CARLISLE, Pennsylvania — A rogue state is on the verge of developing a deadly biological weapon against which the rest of the world has no defense. Through its connections to extremist groups and smugglers, the regime could be planning to launch bio attacks on U.S. allies and interests.
Archived posts from category ‘Research’
by ROBERT BECKHUSEN Insurgencies are amongst the hardest conflicts to predict. Insurgents can be loosely organized, split into factions, and strike from out of nowhere. But now researchers have demonstrated that with enough data, you might actually predict where insurgent violence will strike next. The results, though, don’t look good for the U.S.-led war. And [...]
by ROBERT BECKHUSEN In recent years, the US government has created research agencies for homeland security, intelligence, and energy — all modeled on the Pentagon’s mad-scientist arm, Darpa. Now Russia has gotten the bug, too. Russian industry and defense leaders announced plans last week to bankroll the Russian Foundation for Advanced Research Projects in the Defense [...]
In May 2010 Willow Garage, a startup robotics firm in California’s Silicon Valley, hosted a graduation for some of the world’s first humanoid robots. Eleven PR2 robots — two-armed ‘bots with wheeled bases, sensors and open-source software operating systems — “danced” with human partners.
by ROBERT BECKHUSEN Leaving home while carrying a phone, an iPad and a laptop might also mean lugging along several tangled power cords. Now add radios and GPS devices. Now strap them to your person and wrap the cords around your body beneath your 30-pound armored vest. Oh, and you’re on patrol in Afghanistan, which [...]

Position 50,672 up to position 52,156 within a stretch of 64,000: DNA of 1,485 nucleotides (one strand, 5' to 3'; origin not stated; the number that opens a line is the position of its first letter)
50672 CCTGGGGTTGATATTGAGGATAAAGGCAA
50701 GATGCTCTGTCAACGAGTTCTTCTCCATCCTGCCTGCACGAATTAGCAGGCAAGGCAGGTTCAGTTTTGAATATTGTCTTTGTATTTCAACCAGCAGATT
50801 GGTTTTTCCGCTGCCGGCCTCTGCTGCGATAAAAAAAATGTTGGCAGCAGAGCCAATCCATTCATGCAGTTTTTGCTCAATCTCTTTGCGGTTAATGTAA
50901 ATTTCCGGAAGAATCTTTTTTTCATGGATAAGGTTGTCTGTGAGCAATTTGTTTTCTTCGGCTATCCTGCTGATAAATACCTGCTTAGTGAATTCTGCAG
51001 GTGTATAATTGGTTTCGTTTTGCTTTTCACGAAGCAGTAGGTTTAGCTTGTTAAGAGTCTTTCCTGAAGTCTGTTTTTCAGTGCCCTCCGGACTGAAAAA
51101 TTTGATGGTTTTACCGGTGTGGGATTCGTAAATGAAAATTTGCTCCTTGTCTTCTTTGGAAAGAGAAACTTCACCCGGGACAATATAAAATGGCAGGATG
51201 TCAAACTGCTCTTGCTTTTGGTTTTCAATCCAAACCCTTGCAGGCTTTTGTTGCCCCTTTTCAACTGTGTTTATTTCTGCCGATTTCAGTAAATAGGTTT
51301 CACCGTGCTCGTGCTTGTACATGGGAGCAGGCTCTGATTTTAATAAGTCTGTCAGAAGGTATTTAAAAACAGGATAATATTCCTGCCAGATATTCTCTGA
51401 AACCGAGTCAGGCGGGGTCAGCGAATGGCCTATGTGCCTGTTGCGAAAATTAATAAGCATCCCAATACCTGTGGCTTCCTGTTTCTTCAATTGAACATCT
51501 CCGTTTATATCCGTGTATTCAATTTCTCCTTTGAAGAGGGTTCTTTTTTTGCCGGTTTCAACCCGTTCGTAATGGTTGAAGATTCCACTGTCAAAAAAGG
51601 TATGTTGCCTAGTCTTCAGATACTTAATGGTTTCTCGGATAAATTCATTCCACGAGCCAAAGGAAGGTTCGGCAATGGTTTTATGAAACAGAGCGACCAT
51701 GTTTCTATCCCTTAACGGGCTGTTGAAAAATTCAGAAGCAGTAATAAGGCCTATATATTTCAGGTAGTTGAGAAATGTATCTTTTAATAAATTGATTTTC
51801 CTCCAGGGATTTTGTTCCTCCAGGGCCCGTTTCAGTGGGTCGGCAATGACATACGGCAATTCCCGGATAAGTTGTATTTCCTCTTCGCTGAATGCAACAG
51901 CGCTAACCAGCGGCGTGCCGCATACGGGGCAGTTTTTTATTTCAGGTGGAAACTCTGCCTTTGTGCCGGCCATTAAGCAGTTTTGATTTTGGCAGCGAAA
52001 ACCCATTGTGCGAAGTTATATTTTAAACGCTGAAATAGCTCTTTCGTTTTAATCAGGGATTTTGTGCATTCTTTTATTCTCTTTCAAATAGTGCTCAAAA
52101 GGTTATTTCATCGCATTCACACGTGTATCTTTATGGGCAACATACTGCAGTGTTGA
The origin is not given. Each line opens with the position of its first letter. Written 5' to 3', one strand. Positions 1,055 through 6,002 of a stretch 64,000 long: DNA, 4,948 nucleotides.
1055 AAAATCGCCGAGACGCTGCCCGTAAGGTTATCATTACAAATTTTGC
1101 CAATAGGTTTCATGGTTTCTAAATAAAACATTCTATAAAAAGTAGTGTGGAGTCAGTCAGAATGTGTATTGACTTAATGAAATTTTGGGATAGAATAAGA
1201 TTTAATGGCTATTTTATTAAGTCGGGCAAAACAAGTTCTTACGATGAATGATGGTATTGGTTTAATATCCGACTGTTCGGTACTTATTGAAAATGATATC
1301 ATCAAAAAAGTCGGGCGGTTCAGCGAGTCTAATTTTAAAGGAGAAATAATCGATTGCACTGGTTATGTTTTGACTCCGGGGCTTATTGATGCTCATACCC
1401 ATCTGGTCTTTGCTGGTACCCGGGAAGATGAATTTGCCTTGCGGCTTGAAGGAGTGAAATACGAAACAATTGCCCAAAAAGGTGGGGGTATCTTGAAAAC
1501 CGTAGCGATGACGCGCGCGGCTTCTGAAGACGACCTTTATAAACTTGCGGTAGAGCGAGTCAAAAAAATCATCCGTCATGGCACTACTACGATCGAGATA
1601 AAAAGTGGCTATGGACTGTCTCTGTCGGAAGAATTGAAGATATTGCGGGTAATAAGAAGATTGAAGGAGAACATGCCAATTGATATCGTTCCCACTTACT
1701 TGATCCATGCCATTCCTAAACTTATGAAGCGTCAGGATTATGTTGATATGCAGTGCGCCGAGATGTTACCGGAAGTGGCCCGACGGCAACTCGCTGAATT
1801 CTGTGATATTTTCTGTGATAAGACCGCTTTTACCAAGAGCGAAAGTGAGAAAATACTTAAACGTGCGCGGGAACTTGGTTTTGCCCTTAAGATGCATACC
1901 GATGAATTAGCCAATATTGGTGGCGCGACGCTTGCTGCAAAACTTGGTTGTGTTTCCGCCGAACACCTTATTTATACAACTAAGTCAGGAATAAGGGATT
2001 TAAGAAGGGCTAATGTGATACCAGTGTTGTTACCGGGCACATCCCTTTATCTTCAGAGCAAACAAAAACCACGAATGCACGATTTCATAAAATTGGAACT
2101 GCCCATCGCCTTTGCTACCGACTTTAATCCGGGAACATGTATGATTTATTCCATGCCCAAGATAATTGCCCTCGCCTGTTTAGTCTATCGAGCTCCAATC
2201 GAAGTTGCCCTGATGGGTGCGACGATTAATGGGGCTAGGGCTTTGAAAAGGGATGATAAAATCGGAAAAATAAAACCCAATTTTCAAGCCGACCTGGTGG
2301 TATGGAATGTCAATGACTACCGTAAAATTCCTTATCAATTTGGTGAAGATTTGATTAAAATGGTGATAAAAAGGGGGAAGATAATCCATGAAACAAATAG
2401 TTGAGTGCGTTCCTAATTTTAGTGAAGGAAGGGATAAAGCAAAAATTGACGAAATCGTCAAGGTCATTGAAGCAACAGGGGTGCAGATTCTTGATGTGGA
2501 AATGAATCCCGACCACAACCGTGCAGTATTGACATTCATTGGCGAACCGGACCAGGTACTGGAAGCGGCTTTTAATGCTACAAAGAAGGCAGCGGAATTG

The U.S. military’s more than decade-old effort to produce a hypersonic global strike weapon just took a big step forward and a big step back. On April 20, the Defense Advanced Research Projects Agency, or Darpa, published the results of an engineering review of a key hypersonic vehicle test.
by ROBERT BECKHUSEN The military has a data problem. More specifically, it has a too-much-data problem. Analysts have to sort through massive amounts of information collected by orbiting surveillance drones and satellites, or finding the data trails left behind by spies inside defense networks. Sorting through all this data is also necessary for making unmanned [...]
Interview: The Man Who Prints Ships
Chances are you’re reading this on an object that wasn’t assembled with much human input. These days nearly everything is manufactured using automation; what still requires manual labor is made in sweatshops of one form or another. One major economic sector has so far remained outside this great industrial transition: construction, which remains a largely hand-fabrication industry. Indeed, its labor-intensive practices provided a good life to a great many people until the Great Recession, and it’s unlikely to employ that many people again for a long time.
A U.S. Naval Academy midshipman snagged a $25,000 prize for his research into new ways of cleaning drinking water in Bangladesh. Stephen Honan won Harvard’s Anwarul Quadir Prize for an essay advocating ferns as a natural filtration system for polluted water.
Miller-McCune: Social Scientists Under Fire — How Anthropology and Other Social Sciences Are Transforming the American Way of War in Afghanistan
In October of last year, a platoon from the U.S. Army’s 3rd Squadron, 71st Cavalry Regiment, strolled into the village of Baraki Rajan, 50 miles south of Kabul. The soldiers, deployed from upstate New York since January, held their rifles loosely, muzzles pointed down, deliberately not aiming at anyone. That was meant as a signal — a signal that the residents had, over time, learned to read.
by DAVID AXE Ever watch Better Off Ted, the ABC show about the world’s looniest defense contractor? In one episode, the fictional Veridian Dynamics looks for ways to “weaponize pumpkins.” Following in Veridian’s wicked little footsteps, I’m wondering if any of our readers can figure out how to combine and weaponize two of the year’s [...]
by DAVID AXE “Let’s go get blown up,” said Staff Sergeant Ashley Hess, platoon sergeant for 2nd Platoon, Able Troop, 3rd Squadron, 71st Cavalry. Hess, pictured at center, climbed into the cab of his Mine-Resistant Ambush-Protected armored truck with his driver and two cavalry troopers. It was October 16 in Baraki Barak, a district of [...]